Mom settles suit: Poppy seed bagel led to false positive in hospital drug test
A Pennsylvania mom settled a lawsuit over a hospital drug test she failed because she had eaten a poppy seed bagel. Poppy seeds have trace amounts of opium in them.
A woman ‚Äď who had her newborn taken away because she failed a hospital¬†drug¬†test¬†after she ate a poppy¬†seed¬†bagel ‚Äď has¬†settled¬†a lawsuit¬†over¬†the case.
Lawrence County's child welfare agency and Jameson Hospital have paid $143,500 to¬†settle¬†the¬†suit¬†filed on behalf of Elizabeth Mort by the American Civil Liberties Union of Pennsylvania, which announced the settlement Tuesday.
Mort sued in October 2010, alleging that a¬†poppy¬†seed¬†bagel she ate shortly before arriving at the hospital spurred a positive¬†testf or opiates in April 2010. That test prompted the state seizure of her 3-day-old daughter, Isabella Rodriguez.
Mort said she was home with her baby when a county child welfare caseworker arrived with an emergency protective custody order and took Isabella.
The lawsuit alleged Mort was never told in the hospital that she had failed a¬†drug¬†test, nor was she asked if she had eaten anything that could have affected the¬†test¬†results.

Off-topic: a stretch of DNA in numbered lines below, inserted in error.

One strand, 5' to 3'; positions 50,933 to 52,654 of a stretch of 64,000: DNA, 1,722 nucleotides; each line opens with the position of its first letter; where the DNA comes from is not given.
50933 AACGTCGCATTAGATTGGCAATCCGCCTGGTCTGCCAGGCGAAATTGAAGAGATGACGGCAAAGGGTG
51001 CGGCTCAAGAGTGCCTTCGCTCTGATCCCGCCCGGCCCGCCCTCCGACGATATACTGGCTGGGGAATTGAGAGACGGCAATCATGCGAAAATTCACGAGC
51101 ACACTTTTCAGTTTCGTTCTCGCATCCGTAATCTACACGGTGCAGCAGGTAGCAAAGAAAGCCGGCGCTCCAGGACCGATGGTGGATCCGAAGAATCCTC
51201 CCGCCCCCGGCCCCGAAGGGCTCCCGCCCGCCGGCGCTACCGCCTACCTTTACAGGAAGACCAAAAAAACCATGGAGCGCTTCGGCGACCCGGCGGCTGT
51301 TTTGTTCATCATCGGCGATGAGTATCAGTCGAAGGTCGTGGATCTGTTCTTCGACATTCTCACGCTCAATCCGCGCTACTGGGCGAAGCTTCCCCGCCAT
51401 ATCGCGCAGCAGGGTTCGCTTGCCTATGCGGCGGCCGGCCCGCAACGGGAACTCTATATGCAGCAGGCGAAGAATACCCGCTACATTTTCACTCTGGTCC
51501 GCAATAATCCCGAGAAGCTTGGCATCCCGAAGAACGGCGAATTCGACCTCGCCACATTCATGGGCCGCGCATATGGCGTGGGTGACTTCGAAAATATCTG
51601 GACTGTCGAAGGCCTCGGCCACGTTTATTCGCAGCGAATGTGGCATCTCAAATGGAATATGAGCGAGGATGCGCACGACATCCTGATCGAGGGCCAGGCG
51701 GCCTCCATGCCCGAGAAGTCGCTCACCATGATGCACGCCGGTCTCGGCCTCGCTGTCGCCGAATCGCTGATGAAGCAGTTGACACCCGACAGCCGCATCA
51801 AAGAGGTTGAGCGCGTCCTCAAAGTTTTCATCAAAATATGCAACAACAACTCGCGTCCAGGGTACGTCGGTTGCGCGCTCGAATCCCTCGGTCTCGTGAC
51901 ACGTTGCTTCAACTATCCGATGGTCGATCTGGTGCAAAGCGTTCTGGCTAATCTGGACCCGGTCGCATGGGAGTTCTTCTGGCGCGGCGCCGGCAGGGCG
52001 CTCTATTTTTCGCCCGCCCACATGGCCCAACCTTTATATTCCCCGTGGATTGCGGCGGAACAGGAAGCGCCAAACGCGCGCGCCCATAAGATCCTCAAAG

The infant was returned five days later, after local officials agreed there was no evidence the mother had used illegal¬†drugs.
The¬†suit¬†argued that Jameson Hospital used a much lower threshold for¬†drug¬†screening than federal guidelines, resulting in more false positives from common foods and medicines. The federal standard is 2,000 nanograms per milliliter, but Jameson Hospital used a reading of 300 nanograms, according to the lawsuit.
ACLU officials said Tuesday the hospital and county have implemented policy changes so newborns aren't taken from parents based only on maternal¬†drug¬†tests, which can be inaccurate.
"We hope that this case will encourage hospitals that routinely¬†test¬†pregnant women for¬†drug¬†use¬†to reconsider that practice due to the harm that can result from false positives," said Pennsylvania ACLU staff attorney Sara Rose.